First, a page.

Homebuilders constructing single-family homes remained slightly more confident in October with the National Association of Home Builders/Wells Fargo Housing Market Index hitting a level of 41.
The index, which measures homebuilder confidence, generally signifies any score above 50 as a sign of a solid sales environment. The October figure is the highest it's been since 2006, suggesting some positive developments in the market.
"Many builders are reporting increases in the number of serious buyers visiting their sales offices, and the overall confidence measure is much higher than it was at this time last year," said Barry Rutenberg, NAHB chairman.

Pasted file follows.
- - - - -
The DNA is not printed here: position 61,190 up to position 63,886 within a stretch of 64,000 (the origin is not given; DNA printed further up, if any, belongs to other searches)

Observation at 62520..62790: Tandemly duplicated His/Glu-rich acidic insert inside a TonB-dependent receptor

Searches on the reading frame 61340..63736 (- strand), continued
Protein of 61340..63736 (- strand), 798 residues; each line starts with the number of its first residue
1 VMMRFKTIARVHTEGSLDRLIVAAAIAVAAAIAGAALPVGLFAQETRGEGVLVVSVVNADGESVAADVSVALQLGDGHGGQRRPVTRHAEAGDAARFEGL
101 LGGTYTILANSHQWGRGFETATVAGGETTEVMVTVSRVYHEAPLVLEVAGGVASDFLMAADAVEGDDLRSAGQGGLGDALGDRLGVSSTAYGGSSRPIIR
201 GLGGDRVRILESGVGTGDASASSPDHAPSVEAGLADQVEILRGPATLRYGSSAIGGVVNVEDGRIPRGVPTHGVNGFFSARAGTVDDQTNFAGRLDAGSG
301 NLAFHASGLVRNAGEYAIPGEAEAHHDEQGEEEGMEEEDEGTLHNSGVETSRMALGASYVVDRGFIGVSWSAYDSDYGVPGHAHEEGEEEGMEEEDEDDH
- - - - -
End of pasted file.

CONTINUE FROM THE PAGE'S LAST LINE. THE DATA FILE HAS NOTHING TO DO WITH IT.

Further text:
Still, he said, builders remain concerned about tight credit conditions that tend to stall new purchases and job creation on the construction side of the housing industry.
Builder confidence is up over last month and at its highest level in years, but a sharper recovery is being stalled by difficult appraisals and buyers' inability to access credit, said NAHB chief economist David Crowe.
In October, builder confidence improved in the Midwest and West, with the index scores for those regions hitting 42 and 44, respectively.